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US Opens Diplomatic Liaison Office In Vietnam’s Capital

January 28, 1995

HANOI, Vietnam (AP) _ The United States opened its first liaison office in Vietnam since the end of the war 20 years ago, taking a step Saturday toward full diplomatic relations with its former foe.

The two countries were able to proceed with opening liaison offices in each other’s capitals after signing an agreement earlier in the day to return or pay for diplomatic properties seized when the Vietnam War ended in 1975.

James Hall, a former U.S. Army captain and veteran of the war, will head the office in Hanoi. He greeted two dozen American businessmen, reporters and others who drank champagne and toured the mostly empty nine-story glass tower.

One task of the new office will be to support efforts to learn the fate of 1,621 American servicemen listed as missing in Vietnam.

President Clinton has said Vietnam must do more to help on the MIA issue before the United States agrees to exchange ambassadors. But the decision to open liaison offices demonstrates Washington’s approval of Vietnamese efforts so far.

U.S. diplomats wouldn’t say when they thought the United States might establish full relations with communist Vietnam.

But the chances for rapid progress are slim with the Republicans controlling both houses of Congress. Jesse Helms, chairman of the Senate Foreign Relations Committee, and eight other members of Congress asked Clinton to postpone the office openings. They said Vietnam still seemed unwilling to provide key information on MIAs.

U.S.-Vietnam relations began to warm when Clinton agreed in July 1993 to stop blocking Hanoi’s access to international development loans. He lifted the 19-year U.S. economic embargo against Vietnam last February, and more than 50 American companies have already set up shop here.

Hall signed the diplomatic properties agreement with Nguyen Xuan Phong, director of the Americas Department at Vietnam’s Foreign Ministry. Under the agreement, Vietnam agreed to return 10 of the 36 original U.S. buildings and pay an undisclosed amount of cash for the others, said a Vietnamese diplomat, who spoke on condition of anonymity.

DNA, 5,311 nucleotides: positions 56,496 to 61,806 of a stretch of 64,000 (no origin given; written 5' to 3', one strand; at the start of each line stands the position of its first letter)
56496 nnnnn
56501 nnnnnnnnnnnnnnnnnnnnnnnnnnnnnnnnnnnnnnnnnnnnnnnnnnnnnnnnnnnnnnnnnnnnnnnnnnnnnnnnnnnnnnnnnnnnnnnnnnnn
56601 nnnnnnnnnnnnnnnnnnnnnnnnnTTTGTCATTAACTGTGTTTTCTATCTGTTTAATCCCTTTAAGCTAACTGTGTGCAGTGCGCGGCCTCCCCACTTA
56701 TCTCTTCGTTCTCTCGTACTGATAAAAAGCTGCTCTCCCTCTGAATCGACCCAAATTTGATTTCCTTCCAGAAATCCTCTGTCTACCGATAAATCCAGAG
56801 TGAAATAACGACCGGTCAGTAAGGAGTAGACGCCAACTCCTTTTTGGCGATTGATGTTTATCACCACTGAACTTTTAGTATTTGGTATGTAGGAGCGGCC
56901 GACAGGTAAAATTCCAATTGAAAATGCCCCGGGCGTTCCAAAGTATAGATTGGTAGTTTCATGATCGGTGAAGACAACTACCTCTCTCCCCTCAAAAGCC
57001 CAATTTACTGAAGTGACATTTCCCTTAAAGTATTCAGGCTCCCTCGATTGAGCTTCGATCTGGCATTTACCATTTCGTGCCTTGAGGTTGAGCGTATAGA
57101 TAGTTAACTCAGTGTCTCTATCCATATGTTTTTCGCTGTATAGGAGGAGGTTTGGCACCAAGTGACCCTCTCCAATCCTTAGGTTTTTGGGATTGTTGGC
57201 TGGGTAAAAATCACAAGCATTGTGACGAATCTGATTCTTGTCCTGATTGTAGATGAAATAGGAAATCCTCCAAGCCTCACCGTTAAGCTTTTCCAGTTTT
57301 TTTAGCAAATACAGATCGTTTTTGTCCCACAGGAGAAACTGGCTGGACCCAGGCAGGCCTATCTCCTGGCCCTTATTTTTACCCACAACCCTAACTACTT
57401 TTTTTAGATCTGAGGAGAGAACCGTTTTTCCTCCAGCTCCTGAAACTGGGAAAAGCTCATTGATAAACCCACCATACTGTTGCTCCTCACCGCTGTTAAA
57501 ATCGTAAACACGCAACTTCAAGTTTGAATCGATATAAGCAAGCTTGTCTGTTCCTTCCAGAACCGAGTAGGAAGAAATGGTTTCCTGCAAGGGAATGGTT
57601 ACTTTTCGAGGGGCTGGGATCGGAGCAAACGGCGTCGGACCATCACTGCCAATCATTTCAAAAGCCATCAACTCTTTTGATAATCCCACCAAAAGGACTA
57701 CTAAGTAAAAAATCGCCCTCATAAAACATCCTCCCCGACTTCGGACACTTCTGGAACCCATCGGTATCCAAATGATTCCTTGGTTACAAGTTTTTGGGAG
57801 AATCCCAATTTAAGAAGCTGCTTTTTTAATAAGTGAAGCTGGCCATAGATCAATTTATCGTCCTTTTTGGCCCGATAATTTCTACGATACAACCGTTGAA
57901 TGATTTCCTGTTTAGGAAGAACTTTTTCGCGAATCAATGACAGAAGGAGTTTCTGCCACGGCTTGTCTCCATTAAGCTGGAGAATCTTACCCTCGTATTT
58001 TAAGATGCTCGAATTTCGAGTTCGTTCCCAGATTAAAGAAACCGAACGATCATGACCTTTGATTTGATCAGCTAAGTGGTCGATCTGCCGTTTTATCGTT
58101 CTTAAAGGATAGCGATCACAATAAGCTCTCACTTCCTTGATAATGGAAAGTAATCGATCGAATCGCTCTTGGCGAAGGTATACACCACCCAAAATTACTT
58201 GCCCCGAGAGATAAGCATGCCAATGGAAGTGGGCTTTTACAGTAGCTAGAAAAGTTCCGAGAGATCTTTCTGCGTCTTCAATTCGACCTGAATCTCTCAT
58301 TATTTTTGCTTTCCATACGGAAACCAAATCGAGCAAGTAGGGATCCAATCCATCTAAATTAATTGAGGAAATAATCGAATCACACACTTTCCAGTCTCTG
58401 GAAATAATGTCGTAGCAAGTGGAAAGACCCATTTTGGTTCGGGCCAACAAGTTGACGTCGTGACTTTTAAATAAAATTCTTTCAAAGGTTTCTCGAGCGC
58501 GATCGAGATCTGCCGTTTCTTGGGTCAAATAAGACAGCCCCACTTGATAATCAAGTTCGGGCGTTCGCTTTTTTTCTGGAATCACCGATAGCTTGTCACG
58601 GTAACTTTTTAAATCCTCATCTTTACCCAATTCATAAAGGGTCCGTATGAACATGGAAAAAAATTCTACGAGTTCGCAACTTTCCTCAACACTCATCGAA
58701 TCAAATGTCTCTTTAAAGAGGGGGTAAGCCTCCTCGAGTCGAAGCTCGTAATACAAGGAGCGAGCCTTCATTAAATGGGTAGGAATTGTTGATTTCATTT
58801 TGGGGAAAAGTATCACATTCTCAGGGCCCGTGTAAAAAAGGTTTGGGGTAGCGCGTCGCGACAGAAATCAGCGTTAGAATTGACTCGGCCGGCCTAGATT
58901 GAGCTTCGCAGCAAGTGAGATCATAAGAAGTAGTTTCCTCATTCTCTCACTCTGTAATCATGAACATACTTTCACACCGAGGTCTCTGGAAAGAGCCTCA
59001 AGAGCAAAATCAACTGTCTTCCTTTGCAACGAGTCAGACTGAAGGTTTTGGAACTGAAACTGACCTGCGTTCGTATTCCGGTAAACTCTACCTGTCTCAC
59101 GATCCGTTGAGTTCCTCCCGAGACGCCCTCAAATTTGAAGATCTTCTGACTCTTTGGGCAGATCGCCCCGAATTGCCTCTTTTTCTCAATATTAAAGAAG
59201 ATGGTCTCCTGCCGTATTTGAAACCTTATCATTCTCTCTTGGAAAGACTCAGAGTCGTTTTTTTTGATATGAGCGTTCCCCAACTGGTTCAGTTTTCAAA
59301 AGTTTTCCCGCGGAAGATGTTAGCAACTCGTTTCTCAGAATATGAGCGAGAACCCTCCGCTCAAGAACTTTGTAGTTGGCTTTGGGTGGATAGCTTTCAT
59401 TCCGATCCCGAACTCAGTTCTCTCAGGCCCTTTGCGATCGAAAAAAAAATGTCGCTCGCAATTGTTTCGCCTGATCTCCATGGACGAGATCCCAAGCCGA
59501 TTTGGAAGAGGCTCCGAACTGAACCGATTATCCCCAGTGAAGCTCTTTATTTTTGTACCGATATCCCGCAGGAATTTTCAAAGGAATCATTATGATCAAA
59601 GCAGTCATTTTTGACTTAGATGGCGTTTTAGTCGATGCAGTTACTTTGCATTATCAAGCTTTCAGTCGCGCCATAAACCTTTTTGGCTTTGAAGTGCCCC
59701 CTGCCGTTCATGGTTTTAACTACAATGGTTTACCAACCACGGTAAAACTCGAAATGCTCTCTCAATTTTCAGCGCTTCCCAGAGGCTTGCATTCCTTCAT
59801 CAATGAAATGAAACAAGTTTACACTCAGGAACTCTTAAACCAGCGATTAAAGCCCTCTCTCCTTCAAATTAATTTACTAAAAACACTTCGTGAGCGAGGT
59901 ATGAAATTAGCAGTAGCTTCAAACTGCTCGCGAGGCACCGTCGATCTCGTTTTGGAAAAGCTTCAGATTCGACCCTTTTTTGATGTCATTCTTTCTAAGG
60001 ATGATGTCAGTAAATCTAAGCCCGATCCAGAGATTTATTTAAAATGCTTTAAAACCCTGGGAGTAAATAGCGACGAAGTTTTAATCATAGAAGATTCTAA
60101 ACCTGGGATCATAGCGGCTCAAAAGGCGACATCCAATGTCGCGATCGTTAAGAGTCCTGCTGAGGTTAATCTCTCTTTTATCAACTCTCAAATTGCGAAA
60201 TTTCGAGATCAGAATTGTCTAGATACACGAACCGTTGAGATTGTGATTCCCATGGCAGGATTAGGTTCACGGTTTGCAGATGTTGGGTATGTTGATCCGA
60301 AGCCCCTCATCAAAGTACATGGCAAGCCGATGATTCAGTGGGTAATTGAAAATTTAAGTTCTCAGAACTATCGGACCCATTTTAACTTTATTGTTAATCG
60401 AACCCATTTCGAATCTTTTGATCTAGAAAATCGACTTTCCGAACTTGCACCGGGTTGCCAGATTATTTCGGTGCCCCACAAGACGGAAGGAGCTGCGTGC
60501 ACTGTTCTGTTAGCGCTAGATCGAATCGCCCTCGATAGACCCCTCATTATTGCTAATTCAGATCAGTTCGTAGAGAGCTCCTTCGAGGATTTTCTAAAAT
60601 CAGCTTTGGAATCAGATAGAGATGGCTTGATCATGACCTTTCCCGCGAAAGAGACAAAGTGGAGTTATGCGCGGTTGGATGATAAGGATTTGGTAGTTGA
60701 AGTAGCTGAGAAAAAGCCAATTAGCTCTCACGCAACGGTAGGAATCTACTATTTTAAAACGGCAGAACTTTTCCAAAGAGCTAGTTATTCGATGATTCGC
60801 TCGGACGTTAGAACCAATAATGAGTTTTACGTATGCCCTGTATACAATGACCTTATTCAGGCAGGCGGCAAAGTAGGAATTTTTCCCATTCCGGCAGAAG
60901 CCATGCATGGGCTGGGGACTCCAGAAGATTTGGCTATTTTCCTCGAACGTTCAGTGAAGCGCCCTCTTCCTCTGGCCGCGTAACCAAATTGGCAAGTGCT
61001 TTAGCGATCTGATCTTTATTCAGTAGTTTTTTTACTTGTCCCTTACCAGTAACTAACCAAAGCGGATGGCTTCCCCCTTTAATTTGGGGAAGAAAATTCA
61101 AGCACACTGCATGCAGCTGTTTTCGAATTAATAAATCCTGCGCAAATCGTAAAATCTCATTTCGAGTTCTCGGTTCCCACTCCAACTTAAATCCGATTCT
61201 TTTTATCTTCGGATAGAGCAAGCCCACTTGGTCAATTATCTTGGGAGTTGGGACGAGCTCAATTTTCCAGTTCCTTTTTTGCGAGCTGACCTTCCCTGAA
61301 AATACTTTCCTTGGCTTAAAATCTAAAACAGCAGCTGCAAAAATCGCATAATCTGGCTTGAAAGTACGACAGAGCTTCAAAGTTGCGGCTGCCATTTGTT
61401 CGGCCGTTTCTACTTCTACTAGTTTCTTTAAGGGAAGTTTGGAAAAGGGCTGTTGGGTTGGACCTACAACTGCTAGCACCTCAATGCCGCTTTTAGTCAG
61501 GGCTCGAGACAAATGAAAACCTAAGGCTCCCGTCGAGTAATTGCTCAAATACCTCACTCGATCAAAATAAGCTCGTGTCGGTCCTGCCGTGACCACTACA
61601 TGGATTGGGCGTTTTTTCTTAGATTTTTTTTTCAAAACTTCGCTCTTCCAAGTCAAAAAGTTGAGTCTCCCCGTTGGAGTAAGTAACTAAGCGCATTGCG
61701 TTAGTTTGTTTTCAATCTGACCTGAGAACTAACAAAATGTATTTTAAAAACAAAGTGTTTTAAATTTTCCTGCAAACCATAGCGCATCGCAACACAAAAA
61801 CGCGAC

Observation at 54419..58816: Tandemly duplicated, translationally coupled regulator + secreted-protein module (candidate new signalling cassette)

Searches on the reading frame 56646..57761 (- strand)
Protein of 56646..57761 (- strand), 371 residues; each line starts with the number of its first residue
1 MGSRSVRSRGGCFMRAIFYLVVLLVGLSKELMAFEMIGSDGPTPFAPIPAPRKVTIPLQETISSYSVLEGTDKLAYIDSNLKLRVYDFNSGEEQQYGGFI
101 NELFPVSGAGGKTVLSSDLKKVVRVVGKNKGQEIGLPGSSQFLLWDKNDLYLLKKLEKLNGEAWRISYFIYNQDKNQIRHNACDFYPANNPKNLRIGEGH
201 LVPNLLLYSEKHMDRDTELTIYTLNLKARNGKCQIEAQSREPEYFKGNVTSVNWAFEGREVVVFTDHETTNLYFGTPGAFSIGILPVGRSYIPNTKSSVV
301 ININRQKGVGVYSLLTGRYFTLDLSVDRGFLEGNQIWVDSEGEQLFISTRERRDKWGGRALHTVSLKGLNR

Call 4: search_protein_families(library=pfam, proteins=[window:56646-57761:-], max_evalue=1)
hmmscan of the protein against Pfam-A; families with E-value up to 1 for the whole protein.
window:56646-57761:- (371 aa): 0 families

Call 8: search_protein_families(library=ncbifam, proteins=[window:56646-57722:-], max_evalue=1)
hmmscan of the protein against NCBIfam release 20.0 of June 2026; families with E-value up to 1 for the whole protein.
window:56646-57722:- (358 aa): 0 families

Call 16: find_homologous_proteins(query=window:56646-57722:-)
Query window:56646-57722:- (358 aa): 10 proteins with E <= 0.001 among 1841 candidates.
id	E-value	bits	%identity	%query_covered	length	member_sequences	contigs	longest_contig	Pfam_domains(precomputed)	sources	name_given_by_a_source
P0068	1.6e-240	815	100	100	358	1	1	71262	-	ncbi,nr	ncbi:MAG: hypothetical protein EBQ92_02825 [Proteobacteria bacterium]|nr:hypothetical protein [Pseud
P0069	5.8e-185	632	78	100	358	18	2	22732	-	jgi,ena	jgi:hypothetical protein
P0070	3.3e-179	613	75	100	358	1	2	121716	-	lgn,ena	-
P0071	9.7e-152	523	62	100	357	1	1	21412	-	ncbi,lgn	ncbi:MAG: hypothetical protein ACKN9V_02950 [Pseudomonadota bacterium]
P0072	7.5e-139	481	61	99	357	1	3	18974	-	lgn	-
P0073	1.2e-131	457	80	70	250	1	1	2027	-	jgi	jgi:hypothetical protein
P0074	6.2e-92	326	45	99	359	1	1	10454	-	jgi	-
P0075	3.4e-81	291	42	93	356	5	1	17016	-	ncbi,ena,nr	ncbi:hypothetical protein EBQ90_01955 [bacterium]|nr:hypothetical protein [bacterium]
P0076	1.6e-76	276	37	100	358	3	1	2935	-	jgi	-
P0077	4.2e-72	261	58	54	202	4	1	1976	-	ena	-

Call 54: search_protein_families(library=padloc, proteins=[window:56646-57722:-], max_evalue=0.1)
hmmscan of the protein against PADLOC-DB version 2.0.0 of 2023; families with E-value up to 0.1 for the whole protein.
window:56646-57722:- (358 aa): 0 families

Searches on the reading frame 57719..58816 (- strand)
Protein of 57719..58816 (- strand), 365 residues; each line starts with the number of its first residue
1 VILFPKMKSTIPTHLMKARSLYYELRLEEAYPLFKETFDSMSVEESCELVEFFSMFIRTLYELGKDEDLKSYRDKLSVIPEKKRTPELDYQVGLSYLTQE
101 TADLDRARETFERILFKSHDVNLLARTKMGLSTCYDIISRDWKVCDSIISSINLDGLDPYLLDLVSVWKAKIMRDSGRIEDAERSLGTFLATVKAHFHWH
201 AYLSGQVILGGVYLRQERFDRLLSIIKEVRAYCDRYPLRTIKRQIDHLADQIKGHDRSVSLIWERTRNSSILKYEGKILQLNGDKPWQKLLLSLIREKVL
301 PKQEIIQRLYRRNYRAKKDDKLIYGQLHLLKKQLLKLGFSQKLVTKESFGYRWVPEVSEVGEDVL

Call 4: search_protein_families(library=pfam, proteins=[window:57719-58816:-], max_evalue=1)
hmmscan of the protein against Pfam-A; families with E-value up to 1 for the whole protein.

Hanoi took possession in Washington of the former South Vietnamese embassy building, which it plans to use as its liaison office.

By far the most famous building reverting to the Americans is their bunker-like former embassy in what used to be called Saigon. U.S. helicopters lifted Americans from its roof just hours before victorious communist troops entered the city and brought the war to a close on April 30, 1975.

The last American diplomatic office in Hanoi was a consulate that closed its doors in December 1955. The United States withdrew after refusing to recognize Ho Chi Minh’s communist government that replaced the French colonial regime in 1954.

U.S. businessmen based in Hanoi welcomed the opening of the liaison office.

``More American companies will come here because people will have confidence that business will be promoted and protected,″ said Norris Hickerson, country manager in Vietnam for Digital Equipment Corp.

Chris Runckel, Hall’s deputy, said the liaison office would be ready for business on Friday. Eleven U.S. diplomats have been assigned to Hanoi.

``Today’s the day to move in furniture,″ Hall said. ``We’ll do the flag-raising some time after Tet.″

The Vietnamese festival for Tet, the Lunar New Year, ends on Thursday.